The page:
Car Rental Insurance: To Pay or Not To Pay?

Isn’t car rental insurance grossly overpriced, and can’t money be saved by booking with a credit card that provides insurance on vehicles rented with that card?

Yes and yes.

Sort of.

Car rental companies do make substantial profits by charging elevated rates for insurance, and it is possible to waive the insurance coverage when picking up your car (though some companies have stopped this practice), but I only recommend doing it in certain circumstances.

Vehicles rented in the United States should fall under your personal insurance policy.  Check with your insurance carrier before booking, and if you’re covered, then by all means decline the insurance offered by the rental car firm.  If you don’t you’ll simply be wasting money on useless coverage.

Many credit cards also offer primary insurance (if the card is used to book the vehicle) on cars rented in the United States.  Call your card company for details.

The rules change when you go to Europe.

Your regular insurance will not cover you outside the United States so do not waive the CDW (collision damage waiver) if you have no other form of insurance.

Many credit cards offer only secondary insurance (covering what’s left after you submit a claim to the primary coverage holder), though some are now offering primary coverage for an extra fee (American Express).

offers all of its card holders primary coverage but you absolutely must read the fine print. Personal damage, personal liability, and damage to other vehicles or property (among other things) are not covered.

So, let’s imagine for a moment that you have an accident somewhere in the French countryside.  You waived your coverage and relied on your card company to provide insurance.

Do you need a tow truck?
Do you speak French well enough to explain to the policeman what happened?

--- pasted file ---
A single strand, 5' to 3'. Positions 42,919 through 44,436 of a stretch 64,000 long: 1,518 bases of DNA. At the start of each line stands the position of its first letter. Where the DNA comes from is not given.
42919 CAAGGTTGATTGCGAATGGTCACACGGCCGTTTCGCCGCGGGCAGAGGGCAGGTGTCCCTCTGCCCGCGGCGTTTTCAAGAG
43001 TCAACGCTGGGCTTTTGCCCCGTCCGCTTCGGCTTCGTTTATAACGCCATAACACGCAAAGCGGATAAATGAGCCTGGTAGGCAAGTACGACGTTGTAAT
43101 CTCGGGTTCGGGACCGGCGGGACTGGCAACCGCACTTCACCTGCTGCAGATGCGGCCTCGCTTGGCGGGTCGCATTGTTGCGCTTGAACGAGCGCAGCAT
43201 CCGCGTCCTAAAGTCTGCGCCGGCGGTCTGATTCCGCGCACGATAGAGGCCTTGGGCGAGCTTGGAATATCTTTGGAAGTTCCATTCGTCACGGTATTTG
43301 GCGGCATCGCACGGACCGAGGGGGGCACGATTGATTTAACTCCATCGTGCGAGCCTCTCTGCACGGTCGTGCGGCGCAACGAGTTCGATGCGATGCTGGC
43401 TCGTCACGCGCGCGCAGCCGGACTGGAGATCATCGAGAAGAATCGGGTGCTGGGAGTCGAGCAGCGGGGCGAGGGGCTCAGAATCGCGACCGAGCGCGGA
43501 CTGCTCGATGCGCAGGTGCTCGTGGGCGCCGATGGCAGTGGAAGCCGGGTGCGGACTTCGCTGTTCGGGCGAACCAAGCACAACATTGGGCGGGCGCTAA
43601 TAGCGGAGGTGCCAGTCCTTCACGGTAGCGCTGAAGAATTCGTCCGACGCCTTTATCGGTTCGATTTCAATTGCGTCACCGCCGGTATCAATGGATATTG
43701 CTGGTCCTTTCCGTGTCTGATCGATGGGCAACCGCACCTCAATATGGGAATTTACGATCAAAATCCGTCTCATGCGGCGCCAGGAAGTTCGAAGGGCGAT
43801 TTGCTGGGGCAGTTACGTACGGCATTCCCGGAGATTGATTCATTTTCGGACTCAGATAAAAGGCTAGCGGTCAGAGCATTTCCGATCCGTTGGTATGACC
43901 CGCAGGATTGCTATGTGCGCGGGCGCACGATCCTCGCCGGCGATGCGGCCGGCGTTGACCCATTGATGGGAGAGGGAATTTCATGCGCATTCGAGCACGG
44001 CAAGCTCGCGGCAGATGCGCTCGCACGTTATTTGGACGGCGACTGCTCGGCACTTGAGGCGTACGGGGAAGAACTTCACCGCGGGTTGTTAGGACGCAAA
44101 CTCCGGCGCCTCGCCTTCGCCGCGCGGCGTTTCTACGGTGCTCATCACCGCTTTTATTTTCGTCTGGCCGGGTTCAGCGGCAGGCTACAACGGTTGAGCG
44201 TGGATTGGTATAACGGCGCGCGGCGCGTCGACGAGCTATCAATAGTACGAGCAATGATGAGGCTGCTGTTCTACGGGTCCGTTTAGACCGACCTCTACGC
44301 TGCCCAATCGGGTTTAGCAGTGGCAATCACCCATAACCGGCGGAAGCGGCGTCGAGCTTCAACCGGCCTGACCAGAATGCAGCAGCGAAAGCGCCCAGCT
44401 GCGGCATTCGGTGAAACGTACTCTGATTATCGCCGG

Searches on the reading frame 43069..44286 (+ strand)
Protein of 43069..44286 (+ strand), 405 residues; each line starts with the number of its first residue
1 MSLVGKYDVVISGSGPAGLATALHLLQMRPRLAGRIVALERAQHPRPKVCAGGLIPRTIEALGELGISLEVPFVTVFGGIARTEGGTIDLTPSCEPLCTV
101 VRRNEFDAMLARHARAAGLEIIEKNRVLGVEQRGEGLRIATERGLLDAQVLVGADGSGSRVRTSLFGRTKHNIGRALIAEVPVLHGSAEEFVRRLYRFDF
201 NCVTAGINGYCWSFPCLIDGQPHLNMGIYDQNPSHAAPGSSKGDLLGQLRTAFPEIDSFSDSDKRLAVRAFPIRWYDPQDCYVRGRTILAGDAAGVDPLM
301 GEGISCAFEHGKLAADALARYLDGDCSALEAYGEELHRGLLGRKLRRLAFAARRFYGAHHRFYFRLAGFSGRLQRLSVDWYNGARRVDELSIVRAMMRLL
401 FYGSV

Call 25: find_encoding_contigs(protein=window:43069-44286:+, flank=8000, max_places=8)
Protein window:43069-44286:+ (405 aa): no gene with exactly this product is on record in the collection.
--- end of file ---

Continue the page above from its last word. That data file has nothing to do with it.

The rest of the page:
Was the accident your fault?
Was the other driver injured?

I can assure you that your credit card company in the states will be unable to provide any immediate assistance at all and the likely hassle of submitting a claim will be difficult.  On the other hand, if you have coverage with your car rental company you simply make a phone call, they bring you another car, and you drive away.

My advice: Buy the insurance.

4 responses

  1. This is excellent advice. I was in the car with someone who had a minor accident in France. The owner of the other car sought to take advantage of the accident for personal gain. The incident could have caused my friend a great deal of trouble had he not had the auto agency’s insurance. His vacation would have been interrupted and much time lost in dealing with endless red tape. Fortunately, he had not opted out of the leasing agency’s insurance plan, and was able to continue his vacation without delay. There was, however, a simple form the driver of each car was expected to fill out and sign. When picking up a car in another country, travelers might want to ask exactly what the procedure is in the event of an accident.

    • Hi and thanks for your comment. The best price really depends on a lot of different factors when renting a car. One day Hertz may have the best price and the next day Avis. I have found, though, that going to the Hertz or Avis websites to book usually does not result in the cheapest price. I usually have the best luck with rental car consolidators such as Easycar, Sixti, and even Europecar.
      Good luck!

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